It is not that astonishing that Languedoc's citizens should have been fascinated with the fate of French Algeria. They were relatively poor and sympathetic with their compatriots on the other side of the Mediterranean who, like them, resented the condescending attitude of national leaders. The influx of Pieds-Noirs to the region gave its politics a distinct flavor. Algeria was the destination for the bulk of regional production and the source of strong wine to beef up their own weak version. Agricultural and commercial goods were shipped to Algeria, and the distribution and sales of products from Languedoc depended on favorable Algerian networks. Algeria provided the revenue that propped up the mediocre vineyards in Languedoc, funded the small landholders, and kept the tottering manufactures alive. In effect, Algeria permitted the persistence of independent conservatism that kept the modernizing state at bay. Neither the farmers nor the shopkeepers or vintners alone set this relationship in motion, however. Rather, it was geography: the Mediterranean flowed between the two populations and allowed easy shipment of goods and people. For these reasons, the Algerian rebellion was a crisis for Languedoc of monumental proportions.
Economic ties, however, are not enough to explain local politics. Another striking feature of the region was its integration of locals with immigrants of diverse ethnic and geographic origins. In Languedoc, the tactics of wine-producing organizations maneuvered and consolidated beliefs that France should spare nothing to repress the nationalist insurgency. There was an influential Pied-Noir population at the University of Montpellier, which aimed to energize or antagonize anyone willing to listen, inevitably including the numerous North Africans in their midst. Their raucous demonstrations and outbursts of jingoism, militarism, and racist aggression met with consistent reserve from the several hundred North African students and workers in the area. Beneath the exterior calm of the Muslim population were their leaders who worked locally and internationally with Algerians and those sympathetic to their cause. One of these leaders, law student M. M. K., slipped in and out of France to London and Algeria. At the Bandung conference in Indonesia, he served as the FLN delegate to secure recognition for an independent Algeria from the leaders of the Third World. Another Algerian, Mohammed Khemisti, a student in the faculty of medicine and general secretary of UGEMA, the national Muslim student union, eventually became Minister of Foreign Affairs in Algeria's first government. With the exception of some student activists, however, the region generally reacted angrily to rebels' demands for an independent Algeria.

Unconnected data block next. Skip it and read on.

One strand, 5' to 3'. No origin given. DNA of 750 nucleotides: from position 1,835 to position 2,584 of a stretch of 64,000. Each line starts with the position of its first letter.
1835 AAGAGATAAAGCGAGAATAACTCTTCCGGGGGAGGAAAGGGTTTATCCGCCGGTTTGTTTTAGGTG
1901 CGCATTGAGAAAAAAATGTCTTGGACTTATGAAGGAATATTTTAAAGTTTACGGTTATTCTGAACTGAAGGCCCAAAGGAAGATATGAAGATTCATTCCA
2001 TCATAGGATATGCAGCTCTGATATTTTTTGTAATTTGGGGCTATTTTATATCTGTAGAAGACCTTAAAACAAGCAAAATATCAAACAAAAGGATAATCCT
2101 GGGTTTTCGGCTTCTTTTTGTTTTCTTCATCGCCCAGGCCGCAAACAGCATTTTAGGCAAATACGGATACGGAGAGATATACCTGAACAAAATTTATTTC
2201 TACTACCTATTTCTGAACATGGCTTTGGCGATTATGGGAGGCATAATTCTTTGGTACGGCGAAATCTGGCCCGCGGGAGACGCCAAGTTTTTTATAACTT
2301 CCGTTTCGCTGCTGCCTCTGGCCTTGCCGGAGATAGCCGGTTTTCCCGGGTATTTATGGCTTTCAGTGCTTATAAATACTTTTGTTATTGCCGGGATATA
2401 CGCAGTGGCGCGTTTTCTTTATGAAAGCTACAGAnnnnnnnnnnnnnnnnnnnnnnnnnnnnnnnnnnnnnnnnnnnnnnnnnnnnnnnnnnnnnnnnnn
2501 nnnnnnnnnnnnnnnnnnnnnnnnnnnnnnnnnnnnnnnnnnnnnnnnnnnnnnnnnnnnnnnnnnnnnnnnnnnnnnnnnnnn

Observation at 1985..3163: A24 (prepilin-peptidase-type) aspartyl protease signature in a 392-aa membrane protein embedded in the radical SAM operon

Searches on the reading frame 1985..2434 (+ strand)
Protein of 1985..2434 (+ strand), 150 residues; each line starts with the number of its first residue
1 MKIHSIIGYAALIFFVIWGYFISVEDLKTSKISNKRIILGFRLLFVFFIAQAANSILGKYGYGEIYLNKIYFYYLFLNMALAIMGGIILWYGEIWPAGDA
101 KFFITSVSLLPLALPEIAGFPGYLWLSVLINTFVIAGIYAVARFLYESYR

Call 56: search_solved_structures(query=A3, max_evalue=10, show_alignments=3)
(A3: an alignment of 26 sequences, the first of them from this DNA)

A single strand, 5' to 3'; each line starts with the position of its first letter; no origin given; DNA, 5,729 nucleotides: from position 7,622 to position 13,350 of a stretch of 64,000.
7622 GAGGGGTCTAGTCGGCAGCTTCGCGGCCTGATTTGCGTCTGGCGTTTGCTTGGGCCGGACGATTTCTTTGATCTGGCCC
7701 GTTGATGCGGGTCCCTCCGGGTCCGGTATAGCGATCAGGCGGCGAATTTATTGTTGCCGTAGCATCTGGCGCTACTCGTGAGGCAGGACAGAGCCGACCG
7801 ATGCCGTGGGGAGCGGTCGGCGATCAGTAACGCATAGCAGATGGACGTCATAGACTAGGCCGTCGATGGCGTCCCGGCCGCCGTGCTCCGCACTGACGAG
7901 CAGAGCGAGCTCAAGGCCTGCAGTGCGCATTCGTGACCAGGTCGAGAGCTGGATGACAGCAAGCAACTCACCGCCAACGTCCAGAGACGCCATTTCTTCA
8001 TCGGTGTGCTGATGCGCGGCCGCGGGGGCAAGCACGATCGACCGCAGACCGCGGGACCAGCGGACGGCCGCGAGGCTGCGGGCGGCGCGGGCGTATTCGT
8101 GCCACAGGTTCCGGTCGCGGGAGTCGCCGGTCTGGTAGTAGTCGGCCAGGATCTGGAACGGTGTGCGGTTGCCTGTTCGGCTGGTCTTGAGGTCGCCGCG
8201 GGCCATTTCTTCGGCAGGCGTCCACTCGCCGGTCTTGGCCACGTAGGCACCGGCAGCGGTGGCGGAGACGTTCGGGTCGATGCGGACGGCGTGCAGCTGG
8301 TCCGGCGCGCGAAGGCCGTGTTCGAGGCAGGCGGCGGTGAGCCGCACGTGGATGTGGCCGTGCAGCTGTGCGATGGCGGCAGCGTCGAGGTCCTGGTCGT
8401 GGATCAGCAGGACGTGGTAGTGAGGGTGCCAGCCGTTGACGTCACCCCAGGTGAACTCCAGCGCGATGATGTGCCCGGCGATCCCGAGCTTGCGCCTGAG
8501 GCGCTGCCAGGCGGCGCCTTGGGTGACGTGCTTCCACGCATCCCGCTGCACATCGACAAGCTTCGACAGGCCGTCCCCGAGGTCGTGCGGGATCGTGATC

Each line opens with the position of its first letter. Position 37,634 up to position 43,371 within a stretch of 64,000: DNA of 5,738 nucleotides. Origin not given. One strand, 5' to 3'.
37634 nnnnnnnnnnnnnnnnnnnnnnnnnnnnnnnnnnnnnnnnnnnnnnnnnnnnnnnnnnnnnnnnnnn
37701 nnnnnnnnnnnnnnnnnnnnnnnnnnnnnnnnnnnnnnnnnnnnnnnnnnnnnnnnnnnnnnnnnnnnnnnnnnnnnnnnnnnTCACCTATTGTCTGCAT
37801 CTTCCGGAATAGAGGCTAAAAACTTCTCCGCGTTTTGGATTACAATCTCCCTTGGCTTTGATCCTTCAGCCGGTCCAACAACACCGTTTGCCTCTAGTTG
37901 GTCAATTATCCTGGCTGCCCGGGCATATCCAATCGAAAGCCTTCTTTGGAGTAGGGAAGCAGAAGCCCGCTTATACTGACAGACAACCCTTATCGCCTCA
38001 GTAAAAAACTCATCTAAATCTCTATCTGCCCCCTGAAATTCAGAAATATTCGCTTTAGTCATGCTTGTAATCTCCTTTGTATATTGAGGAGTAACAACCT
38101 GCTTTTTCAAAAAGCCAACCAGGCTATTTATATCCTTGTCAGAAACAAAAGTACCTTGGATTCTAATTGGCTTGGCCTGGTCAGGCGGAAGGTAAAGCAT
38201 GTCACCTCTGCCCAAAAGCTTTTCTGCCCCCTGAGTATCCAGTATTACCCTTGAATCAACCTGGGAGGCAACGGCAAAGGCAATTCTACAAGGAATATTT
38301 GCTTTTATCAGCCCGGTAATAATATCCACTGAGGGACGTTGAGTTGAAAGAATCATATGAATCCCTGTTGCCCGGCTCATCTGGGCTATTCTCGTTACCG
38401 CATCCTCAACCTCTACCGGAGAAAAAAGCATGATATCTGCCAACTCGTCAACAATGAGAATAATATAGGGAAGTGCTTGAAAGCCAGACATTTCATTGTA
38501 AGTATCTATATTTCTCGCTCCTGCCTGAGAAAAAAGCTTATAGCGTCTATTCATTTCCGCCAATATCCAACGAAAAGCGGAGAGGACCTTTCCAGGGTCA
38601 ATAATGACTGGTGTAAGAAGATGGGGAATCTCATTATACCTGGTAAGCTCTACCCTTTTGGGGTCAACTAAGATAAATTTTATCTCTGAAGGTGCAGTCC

Imperialist nationalism as regional identity: the war escalates in 1956
In August 1955 Prime Minister Edgar Faure ordered reserve forces to Algeria in the wake of the insurgents' Constantine massacre. The escalation of the violence belied official claims that France controlled Algeria. Popular opposition to Faure's deployment policy was swift with the mothers, wives, and fiancées of the soldiers joining numerous citizens troubled by the deployment. In Languedoc, however, the reservists and their families embraced the call to serve as their patriotic duty and denounced any other conviction as betrayal.